Featured picture

London , Kodachrome by Chalmers Butterfield edit.jpg
Photo credit: Chalmers Butterfield

Shaftesbury Avenue from Piccadilly Circus, in the West End, c. 1949. The Circus, a famous traffic intersection and public space in the City of Westminster was built in 1819 to connect Regent Street with the major shopping street of Piccadilly. Its status as a major traffic intersection has made it a busy meeting point and a tourist attraction in its own right.

Selected quotation

Maybe it's because I'm a Londoner,
That I love London so;
Maybe it's because I'm a Londoner,
That I think of her wherever I go.
I get a funny feeling inside of me,
Just walking up and down;
Maybe it's because I'm a Londoner,
That I love London town.
Hubert Gregg, "Maybe it's because I'm a Londoner" (1947)

Featured biography

Henry Moore in his studio surrounded by sculptures

Henry Spencer Moore 1898–1986) was an English sculptor and artist. He was best known for his semi-abstract monumental bronze sculptures which are located around the world as public works of art.

His forms are usually abstractions of the human figure, typically depicting mother-and-child or reclining figures. Moore's works are usually suggestive of the female body, apart from a phase in the 1950s when he sculpted family groups. His forms are generally pierced or contain hollow spaces. Many interpreters liken the undulating form of his reclining figures to the landscape and hills of his birthplace, Yorkshire.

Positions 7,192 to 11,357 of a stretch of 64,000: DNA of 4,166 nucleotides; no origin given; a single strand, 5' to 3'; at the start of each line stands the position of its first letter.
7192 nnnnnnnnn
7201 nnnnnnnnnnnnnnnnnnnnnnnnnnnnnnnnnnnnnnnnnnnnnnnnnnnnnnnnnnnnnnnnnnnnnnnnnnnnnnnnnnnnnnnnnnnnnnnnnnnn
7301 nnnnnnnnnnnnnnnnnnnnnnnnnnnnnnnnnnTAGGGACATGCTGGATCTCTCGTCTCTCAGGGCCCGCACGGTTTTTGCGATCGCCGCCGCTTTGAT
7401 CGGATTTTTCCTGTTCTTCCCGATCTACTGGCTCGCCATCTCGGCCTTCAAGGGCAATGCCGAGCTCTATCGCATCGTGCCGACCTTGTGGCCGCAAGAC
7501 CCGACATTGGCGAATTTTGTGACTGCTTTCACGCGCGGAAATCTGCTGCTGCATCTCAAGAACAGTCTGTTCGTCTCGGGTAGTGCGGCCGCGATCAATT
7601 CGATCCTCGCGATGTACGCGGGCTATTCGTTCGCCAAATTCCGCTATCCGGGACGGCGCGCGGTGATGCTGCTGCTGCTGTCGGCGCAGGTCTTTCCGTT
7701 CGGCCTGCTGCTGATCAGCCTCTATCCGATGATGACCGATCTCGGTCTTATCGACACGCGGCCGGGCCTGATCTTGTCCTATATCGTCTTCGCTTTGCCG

Moore was born in Castleford, the son of a coal miner. He became well-known through his carved marble and larger-scale abstract cast bronze sculptures, and was instrumental in introducing a particular form of modernism to the United Kingdom. His ability in later life to fulfill large-scale commissions made him exceptionally wealthy. Yet he lived frugally and most of the money he earned went towards endowing the Henry Moore Foundation, which continues to support education and promotion of the arts.

Did you know...

St Martin's Theatre, Covent Garden, London-2April2010.jpg
  • ... that the Peacock Theatre is believed to be haunted by the ghost of a dolphin called "Flipper"?

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Transport

London has one of the oldest and largest public transport systems in the world. Many components of its transport system, such as the double-decker bus, the Hackney Carriage black taxi and the Tube, are internationally recognised symbols of London.